Three teacher-scholars have been named Lilly Fellows in Humanities and the Arts and will begin two-year terms on the Valparaiso University faculty in the fall.
Dr. Joe Creech, Director of the Lilly Fellows Program, announced that Katherine Calloway, English, Robert Elder, history, and Charles Strauss, history, have been selected for the program designed to help prepare teachers for church-related institutions of higher education.
During their two-year residencies at Valparaiso, each Lilly Fellow will teach in the College of Arts and Sciences and Christ College, participate in a weekly colloquium on Christianity and the academic vocation and conduct scholarly or creative research.
The Valparaiso-based national Lilly Fellows Program began in 1991 and provides postdoctoral fellowships for teacher-scholars who seek to enrich their intellectual and spiritual lives while preparing for leadership roles in church-related higher education. The Lilly Fellows Program also oversees a network of 96 colleges and universities which are members of the Lilly Fellows Program National Network, which is headquartered at Valparaiso University. The Lilly Fellows Program also sponsors a national Graduate Fellows Program that currently supports 47 Lilly Graduate Fellows, which is also headquartered at Valparaiso University.
Katherine Calloway received her BA in University Scholars and MA in English from Baylor University, and her PhD in English from the University of British Columbia in 2010. She is interested in the interaction between poetry and theology in seventeenth-century England and particularly in the poetry of John Milton. Her dissertation, “God’s Scientists: the Renovation of Natural Theology in England, 1653-1692,” demonstrates how scientists and philosophers dealt with the challenges to Christian faith posed by the Scientific Revolution. Currently she is investigating the ways these natural theologians incorporated (or pointedly did not incorporate) poetry into their projects, as well as studying “Paradise Lost” as an example of narrative, or “poesy,” that can function as natural theology.
Robert Elder received his BA summa cum laude in history and English from Clemson University, where he also received his MA. He expects to receive his PhD in history from Emory University in May 2011. His doctoral dissertation, “Southern Saints and Sacred Honor: Evangelicalism, Honor, Community, and the Self in South Carolina and Georgia, 1784-1860,” examines the influence of honor culture on the rise of evangelical religion in the American South in the eighteenth and nineteenth centuries. His interests center on American cultural and religious history, including the American South, evangelicalism, slavery, gender, violence, and the influence of the sacred in historical experience.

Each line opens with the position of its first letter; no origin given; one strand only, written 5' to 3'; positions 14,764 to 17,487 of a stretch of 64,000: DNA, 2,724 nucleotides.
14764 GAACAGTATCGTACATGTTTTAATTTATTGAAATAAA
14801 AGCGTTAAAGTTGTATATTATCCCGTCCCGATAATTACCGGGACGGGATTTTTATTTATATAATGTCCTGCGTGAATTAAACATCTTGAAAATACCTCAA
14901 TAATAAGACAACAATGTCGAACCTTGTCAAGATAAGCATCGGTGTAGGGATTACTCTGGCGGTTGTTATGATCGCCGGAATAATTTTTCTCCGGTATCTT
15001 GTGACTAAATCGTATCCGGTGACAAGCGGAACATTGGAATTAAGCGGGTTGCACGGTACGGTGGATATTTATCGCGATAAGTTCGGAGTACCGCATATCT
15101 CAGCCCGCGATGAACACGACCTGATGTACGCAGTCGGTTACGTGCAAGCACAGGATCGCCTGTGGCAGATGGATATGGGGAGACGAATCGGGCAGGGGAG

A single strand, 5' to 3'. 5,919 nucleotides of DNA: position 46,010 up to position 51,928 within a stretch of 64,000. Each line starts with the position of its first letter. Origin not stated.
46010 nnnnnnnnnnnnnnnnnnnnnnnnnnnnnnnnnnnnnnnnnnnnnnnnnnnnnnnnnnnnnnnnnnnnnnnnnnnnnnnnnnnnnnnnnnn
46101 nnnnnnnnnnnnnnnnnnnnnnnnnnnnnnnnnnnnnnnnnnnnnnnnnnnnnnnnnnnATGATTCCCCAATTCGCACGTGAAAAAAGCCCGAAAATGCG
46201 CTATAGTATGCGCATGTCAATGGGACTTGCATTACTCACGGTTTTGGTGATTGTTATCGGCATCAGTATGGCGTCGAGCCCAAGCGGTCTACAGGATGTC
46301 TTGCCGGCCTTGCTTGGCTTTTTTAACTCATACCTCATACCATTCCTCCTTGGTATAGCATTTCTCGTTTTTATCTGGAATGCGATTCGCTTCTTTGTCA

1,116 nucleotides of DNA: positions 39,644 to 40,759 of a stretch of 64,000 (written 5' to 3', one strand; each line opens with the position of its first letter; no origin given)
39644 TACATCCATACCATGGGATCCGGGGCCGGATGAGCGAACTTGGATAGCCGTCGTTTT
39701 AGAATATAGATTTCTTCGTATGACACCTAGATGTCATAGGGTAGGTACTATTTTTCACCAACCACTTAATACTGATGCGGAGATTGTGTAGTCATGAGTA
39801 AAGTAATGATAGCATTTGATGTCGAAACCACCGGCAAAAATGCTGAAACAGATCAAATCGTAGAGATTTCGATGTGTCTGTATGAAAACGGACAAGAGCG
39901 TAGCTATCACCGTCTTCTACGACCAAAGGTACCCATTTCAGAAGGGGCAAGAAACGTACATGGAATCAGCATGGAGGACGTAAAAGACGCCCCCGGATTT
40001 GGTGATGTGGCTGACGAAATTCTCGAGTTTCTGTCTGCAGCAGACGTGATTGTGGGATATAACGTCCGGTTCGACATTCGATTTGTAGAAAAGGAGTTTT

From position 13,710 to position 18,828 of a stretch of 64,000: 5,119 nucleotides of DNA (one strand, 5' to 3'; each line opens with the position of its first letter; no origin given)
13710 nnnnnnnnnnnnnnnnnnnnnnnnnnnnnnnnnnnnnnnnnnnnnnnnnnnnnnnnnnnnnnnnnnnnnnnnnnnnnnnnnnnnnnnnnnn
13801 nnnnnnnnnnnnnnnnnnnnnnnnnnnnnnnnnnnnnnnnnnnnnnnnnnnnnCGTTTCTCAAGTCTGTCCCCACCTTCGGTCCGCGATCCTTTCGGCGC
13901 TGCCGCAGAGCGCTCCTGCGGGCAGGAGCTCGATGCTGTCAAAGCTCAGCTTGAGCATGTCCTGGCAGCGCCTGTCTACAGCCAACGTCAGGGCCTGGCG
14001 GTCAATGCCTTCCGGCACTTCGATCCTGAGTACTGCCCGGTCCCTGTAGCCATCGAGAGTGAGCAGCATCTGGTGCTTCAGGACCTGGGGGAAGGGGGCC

Charles Strauss received his BA in History and Peace and Conflict Studies at the College of the Holy Cross. He received graduate degrees in history at the University of Cape Town and the University of Notre Dame and expects to receive his PhD in history at Notre Dame in 2011. Strauss is interested in transnational approaches to the study of U.S. history. His undergraduate thesis analyzed the impact of the South African War on Irish-American nationalism. His doctoral dissertation focuses on the role of Catholic and Protestant missionaries in debates on U.S.-Latin American policy during the Cold War. Strauss looks forward to revising his dissertation into a book and continuing to explore U.S. history within international contexts, particularly in regard to religion and politics, in his research and teaching.
The new postdoc fellows will be actively engaged in teaching in Christ College and the College of Arts and Sciences. Each will also meet regularly with a senior mentor—a faculty member at Valparaiso University. For the next two years, Katherine Calloway will be mentored by Sara Danger, Assistant Professor of English; Bob Elder will be mentored by Alan Bloom, Associate Professor of History; and Charles Strauss will be mentored by Mel Piehl, Dean of Christ College and Professor of Humanities and History.
The three teacher-scholars form the twentieth cohort to join Valparaiso’s faculty. Previous Lilly Fellows are now teaching at colleges and universities throughout the country.
Entering their second year as Lilly Fellows at Valparaiso are Jennifer Miller, English and Mina Suk, Political Theory.